Photo: Ajna Jai / Contributor
The history of Cinco de Mayo is a David-and-Goliath story — it commemorates the triumph of an ingenious Mexican army over a formidable enemy, France, in the Battle of Pueblo on May 5, 1862. Four days later, Benito Juárez, Mexico’s then prime minister, declared Cinco de Mayo a national holiday. The French army eventually defeated Mexico to take control of the country, but it was a small but inspirational victory for Mexico and one that sent a powerful message to the rest of the world.
Cuisine-wise, the world can thank our neighbors to the south for foods including chilis, avocados and the delicious nopal. Essentially the pads or paddles from the Opuntia indica cactus plant and commonly called prickly pear, nopales grew wild in central arid and semi-arid regions of Mexico.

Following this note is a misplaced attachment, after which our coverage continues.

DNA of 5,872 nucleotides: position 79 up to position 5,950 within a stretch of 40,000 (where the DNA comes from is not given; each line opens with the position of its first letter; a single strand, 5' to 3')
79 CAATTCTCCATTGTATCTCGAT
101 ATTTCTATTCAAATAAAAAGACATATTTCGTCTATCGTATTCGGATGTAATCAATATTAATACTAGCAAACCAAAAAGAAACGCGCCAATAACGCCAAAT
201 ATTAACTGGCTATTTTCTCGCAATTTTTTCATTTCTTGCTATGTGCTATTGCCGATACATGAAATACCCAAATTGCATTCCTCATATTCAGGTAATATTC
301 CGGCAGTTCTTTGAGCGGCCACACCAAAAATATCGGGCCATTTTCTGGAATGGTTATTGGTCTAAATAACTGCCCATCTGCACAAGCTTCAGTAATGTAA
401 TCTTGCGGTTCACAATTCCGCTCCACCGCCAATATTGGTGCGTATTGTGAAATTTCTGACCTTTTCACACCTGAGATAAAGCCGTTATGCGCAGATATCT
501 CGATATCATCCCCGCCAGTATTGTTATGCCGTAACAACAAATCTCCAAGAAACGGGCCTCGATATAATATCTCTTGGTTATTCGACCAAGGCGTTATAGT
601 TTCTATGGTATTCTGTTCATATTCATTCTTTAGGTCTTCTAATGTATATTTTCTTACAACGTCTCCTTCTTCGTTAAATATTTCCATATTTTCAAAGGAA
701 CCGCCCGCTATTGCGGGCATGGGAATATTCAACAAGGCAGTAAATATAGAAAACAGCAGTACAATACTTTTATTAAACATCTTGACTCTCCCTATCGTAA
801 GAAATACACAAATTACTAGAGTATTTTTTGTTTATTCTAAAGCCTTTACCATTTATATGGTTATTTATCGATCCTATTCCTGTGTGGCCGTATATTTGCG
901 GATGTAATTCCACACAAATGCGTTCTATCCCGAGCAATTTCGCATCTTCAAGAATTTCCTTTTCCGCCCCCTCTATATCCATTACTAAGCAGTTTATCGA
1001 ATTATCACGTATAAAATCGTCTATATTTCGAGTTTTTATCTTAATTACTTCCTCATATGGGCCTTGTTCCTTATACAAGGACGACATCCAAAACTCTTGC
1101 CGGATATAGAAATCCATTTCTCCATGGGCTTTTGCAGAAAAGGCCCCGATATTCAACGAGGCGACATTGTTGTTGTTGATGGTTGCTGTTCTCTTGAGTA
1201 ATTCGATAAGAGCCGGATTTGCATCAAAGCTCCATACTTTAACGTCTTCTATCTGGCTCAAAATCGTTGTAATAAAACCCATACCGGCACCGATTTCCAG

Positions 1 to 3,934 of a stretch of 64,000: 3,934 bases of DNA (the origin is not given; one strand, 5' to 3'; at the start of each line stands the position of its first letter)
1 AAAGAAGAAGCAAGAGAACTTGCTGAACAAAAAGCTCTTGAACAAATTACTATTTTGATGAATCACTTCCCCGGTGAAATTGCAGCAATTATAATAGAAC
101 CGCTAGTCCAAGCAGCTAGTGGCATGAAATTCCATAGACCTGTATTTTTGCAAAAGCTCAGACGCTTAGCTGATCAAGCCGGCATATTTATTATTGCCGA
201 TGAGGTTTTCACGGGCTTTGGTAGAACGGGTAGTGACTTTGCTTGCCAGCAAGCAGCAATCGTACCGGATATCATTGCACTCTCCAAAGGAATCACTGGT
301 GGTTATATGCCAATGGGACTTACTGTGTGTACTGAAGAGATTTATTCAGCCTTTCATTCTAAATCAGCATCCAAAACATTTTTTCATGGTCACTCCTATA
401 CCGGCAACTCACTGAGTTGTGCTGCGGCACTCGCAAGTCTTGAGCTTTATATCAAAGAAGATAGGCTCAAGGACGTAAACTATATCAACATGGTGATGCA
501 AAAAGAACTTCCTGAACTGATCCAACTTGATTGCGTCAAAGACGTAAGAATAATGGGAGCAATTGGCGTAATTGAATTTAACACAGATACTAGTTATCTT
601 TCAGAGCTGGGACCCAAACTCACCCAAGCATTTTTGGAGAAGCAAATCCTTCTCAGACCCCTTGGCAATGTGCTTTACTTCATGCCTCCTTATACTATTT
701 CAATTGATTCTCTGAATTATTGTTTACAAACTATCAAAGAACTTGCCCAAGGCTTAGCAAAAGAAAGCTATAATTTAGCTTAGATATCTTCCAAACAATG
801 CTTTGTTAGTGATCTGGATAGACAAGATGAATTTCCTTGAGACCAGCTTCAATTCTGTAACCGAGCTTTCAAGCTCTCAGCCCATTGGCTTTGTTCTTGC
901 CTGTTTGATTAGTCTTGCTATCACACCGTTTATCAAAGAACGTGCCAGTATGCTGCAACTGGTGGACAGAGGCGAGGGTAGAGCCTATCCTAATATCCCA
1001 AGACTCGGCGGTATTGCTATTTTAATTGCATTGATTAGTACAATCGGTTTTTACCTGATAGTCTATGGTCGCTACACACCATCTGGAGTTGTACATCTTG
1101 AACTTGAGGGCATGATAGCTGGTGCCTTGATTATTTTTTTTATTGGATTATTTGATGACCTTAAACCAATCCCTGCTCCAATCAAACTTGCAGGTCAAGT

The pads — which have a tart flavor resembling green beans — can be eaten raw or cooked, added to egg scrambles, soups, stews and salads. They are loaded with dietary fiber and antioxidants and a mucilaginous texture, and the only tricky part about cooking them is trimming off their spines and thorns.
This summer, try grilling nopales on your backyard grill and topping them with this simple tomato masala. The jaggery adds a touch of sweetness to the masala, but feel free to leave it out.